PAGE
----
High Resolution Spectroscopy of Br $\gamma$ Emission in YSOs
Session 81 -- YSO's, Masers and Molecules
Display presentation, Wednesday, 11, 1995, 9:20am - 6:30pm

## [81.02] High Resolution Spectroscopy of Br $\gamma$ Emission in YSOs

J. Najita (Center for Astrophysics), J. Carr (The Ohio State University), A. Tokunaga (Institute for Astronomy)

The physical origin of the near IR hydrogen emission lines in low-luminosity young stellar objects (YSOs) is of long-standing interest since these lines are among the few prominent spectral features available for the study of some of the youngest (deeply embedded) pre-main sequence objects. As in the case of the hydrogen Balmer lines in the spectra of T Tauri stars, these lines have generally been assumed to form in a wind; and the spectroscopic study of these lines has been viewed as one of the most promising ways to determine the properties of winds in young, extremely active YSOs. Since hydrogen line emission may arise from other components of the YSO system, (e.g. chromospheres, boundary layers, and magnetic accretion flows), high resolution line profiles are required to determine whether these lines are indeed suitable wind diagnostics.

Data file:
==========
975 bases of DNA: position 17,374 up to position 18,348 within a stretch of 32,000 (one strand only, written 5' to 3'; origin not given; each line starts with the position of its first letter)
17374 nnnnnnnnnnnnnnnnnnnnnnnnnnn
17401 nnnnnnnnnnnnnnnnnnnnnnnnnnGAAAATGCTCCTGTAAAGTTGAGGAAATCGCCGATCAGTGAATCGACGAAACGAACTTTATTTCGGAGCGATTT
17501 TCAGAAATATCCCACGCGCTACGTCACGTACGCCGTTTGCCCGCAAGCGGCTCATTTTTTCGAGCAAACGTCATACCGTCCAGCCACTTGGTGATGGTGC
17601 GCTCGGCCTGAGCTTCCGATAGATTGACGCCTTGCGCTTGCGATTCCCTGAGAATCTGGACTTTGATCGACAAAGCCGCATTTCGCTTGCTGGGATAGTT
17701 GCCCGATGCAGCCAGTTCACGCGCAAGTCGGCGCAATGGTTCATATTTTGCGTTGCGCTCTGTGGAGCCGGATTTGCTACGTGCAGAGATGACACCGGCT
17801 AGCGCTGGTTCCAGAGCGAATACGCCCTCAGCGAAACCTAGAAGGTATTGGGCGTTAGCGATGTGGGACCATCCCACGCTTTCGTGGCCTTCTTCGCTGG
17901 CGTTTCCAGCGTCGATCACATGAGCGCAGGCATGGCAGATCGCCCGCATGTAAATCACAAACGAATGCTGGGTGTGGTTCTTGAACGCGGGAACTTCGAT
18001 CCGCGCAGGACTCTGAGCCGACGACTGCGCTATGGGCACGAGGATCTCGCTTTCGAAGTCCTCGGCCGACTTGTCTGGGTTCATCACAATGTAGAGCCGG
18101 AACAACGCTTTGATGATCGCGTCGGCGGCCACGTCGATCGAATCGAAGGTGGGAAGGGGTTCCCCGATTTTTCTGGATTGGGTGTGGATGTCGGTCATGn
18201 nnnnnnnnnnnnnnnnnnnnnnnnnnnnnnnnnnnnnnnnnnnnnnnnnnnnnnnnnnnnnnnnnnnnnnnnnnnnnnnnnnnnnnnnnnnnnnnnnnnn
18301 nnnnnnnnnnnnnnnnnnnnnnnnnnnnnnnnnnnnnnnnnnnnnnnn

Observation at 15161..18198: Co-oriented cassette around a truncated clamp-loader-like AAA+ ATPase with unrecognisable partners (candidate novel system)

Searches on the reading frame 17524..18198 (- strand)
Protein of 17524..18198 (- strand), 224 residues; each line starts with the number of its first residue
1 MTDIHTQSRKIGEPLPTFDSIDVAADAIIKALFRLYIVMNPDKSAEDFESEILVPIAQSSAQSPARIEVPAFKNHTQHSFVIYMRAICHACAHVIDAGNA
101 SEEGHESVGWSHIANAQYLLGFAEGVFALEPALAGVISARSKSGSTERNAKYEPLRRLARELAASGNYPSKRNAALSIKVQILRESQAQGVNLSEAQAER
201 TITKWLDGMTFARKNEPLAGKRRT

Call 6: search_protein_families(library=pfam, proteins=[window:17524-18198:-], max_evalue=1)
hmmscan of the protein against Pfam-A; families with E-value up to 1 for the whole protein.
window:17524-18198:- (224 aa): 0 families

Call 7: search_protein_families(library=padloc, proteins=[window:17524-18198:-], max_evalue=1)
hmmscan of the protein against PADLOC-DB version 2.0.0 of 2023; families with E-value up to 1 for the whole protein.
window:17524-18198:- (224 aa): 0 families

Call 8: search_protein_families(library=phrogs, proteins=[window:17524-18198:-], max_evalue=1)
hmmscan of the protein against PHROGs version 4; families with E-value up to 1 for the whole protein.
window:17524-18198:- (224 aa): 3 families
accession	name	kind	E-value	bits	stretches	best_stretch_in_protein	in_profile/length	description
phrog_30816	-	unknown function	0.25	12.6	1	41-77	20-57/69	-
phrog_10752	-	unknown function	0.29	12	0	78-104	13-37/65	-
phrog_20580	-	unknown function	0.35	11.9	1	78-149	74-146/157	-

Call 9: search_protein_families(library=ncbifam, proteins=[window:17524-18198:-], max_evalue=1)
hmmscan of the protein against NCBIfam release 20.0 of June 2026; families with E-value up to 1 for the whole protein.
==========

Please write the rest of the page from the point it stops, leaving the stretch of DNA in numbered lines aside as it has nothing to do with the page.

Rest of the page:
We have obtained high resolution (R = 20,000) spectra of the Br$\gamma$ emission line in a small sample of embedded low-luminosity YSOs and active T Tauri stars using the cryogenic echelle spectrograph (CSHELL) at the IRTF. We find line profiles which possess broad wings (400-700 km/s FWZI) but which conspicuously lack\/ the blueshifted absorption components generally expected for emission from a wind. Even T Tauri stars that show strong wind absorption features in the Balmer and Na D lines show no obvious evidence of a wind origin for the Br$\gamma$ line. These results imply that the winds in these YSOs are likely much cooler than previously estimated and that mass loss rates derived from Br$\gamma$ line strengths require revision. Thus, these results bear on the larger issue of whether embedded YSOs possess neutral winds with momenta sufficient to drive their associated molecular outflows. We also find a tendency for the centroid of the emission to be blueshifted with respect to the stellar velocity, as is often observed in the higher Balmer lines of T Tauri stars. This tendency is generally consistent with emission from infalling rather than outflowing gas.